Mobster Joey Merlino Pleads Guilty to Avoid Retrial, Offers More Sports Betting Advice
Posted on: April 30, 2018, 02:00h.
Last updated on: April 30, 2018, 11:50h.
Philadelphia Mob boss Joseph “Skinny Joey” Merlino appeared in court on Friday to plead guilty to a charge of illegal gambling.
The guilty plea will help the dapper don avoid a retrial in a racketeering case that ended up with a hung jury in February.
Merlino can expect a prison term of up to 16 months at sentencing on September 13, a breeze compared to the possible decades he faced during his previous trial. There, the rap sheet included extortion, gun-running, fraud, and racketeering – although the judge has said he could impose a stiffer sentence in September based on Merlino’s criminal history.
In 2001, Merlino was acquitted of three counts of murder and two counts of attempted murder, and instead convicted of lesser racketeering charge for which he served 12 years in prison.
Skinny Joey’s Sports Betting Tips
Never shy of talking to members of the press with whom he enjoys sharing betting tips, Skinny Joey told reporters on the steps of the courthouse that his money was on the Philadelphia 76ers to win the NBA Playoffs, apparently unconcerned that this might not go down well with the sentencing judge.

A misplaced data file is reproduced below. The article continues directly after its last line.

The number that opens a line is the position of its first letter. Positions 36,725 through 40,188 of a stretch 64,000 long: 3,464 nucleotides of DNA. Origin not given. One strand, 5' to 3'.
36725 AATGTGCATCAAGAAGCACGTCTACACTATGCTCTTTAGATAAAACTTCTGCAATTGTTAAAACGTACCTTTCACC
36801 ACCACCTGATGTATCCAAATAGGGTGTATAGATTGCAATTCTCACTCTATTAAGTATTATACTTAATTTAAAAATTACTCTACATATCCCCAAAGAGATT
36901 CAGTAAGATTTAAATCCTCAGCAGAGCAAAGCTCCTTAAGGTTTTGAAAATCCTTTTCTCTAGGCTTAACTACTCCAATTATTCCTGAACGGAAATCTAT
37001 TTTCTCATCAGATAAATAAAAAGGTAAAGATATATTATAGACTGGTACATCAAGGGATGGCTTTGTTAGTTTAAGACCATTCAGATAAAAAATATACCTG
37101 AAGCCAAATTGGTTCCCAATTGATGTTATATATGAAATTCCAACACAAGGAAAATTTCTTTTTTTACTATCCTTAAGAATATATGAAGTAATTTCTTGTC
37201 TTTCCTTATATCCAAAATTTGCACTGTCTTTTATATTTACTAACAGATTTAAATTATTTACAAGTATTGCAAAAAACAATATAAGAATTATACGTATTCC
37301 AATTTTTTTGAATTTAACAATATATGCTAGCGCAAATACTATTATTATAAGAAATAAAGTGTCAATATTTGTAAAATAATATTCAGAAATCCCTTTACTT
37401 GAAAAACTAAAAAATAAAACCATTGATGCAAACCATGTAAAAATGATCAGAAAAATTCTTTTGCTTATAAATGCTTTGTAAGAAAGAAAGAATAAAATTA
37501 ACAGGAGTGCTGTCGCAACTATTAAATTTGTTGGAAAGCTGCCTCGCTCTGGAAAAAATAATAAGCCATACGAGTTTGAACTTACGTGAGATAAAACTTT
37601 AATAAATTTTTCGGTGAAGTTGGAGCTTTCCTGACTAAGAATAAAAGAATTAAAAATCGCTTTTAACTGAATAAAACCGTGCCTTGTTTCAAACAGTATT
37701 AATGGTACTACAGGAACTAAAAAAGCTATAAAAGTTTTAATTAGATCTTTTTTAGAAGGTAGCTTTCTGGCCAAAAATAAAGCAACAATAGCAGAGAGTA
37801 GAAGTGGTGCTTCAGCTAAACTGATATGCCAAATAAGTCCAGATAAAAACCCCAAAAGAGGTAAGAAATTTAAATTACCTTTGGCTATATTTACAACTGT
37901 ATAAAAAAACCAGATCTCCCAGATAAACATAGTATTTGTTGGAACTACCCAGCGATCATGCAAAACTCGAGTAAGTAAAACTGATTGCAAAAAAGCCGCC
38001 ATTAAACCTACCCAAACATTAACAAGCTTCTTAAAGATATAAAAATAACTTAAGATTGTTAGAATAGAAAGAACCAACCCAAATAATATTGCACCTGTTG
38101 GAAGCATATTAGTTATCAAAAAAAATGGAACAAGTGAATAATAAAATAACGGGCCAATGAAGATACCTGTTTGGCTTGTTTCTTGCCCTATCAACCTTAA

The moment echoed an exchange with the New York Post on January 29 this year, day one of his racketeering trial and a week before the Super Bowl. Asked to assess his chances of walking free, Merlino declared he believed the trial would be “Deadlock win, all the way.”
“And bet the Eagles,” he added.
He was right on both counts.
East Coast Enterprise
Merlino was arrested in August 2016 with 50 other people who were alleged to be Genoveses, Gambinos, Lucheses and Bonannos, four of NY mob’s “five families” – men with names such as “Tony the Cripple,” “Mustache Pat,” “Muscles,” “Tugboat,” “Nicky the Wig” and “Big Vinny.”
Authorities believe collectively they were an organization known as the East Coast LCN Enterprise, a criminal union formed from a pact between the four New York families and Merlino’s Philadelphia Mob.
Prosecutors claimed their crimes included extortion, loan-sharking, illegal casino-style gambling and sports gambling, credit card fraud and health care fraud.
But Merlino denied being the boss of the Philadelphia outfit, claiming that after leaving prison he retired from his life of crime. He began running an Italian restaurant in Florida called Merlino’s, which he said cooked his mother’s recipes. The restaurant closed in 2016.
Despite having hours of secretly recorded tapes at their disposal, the prosecution failed to convince the jury of Merlino’s guilt earlier this year. Defense lawyers told jurors they were being misled by “compromised turncoat mobsters” who had testified against their client to save their own skins.
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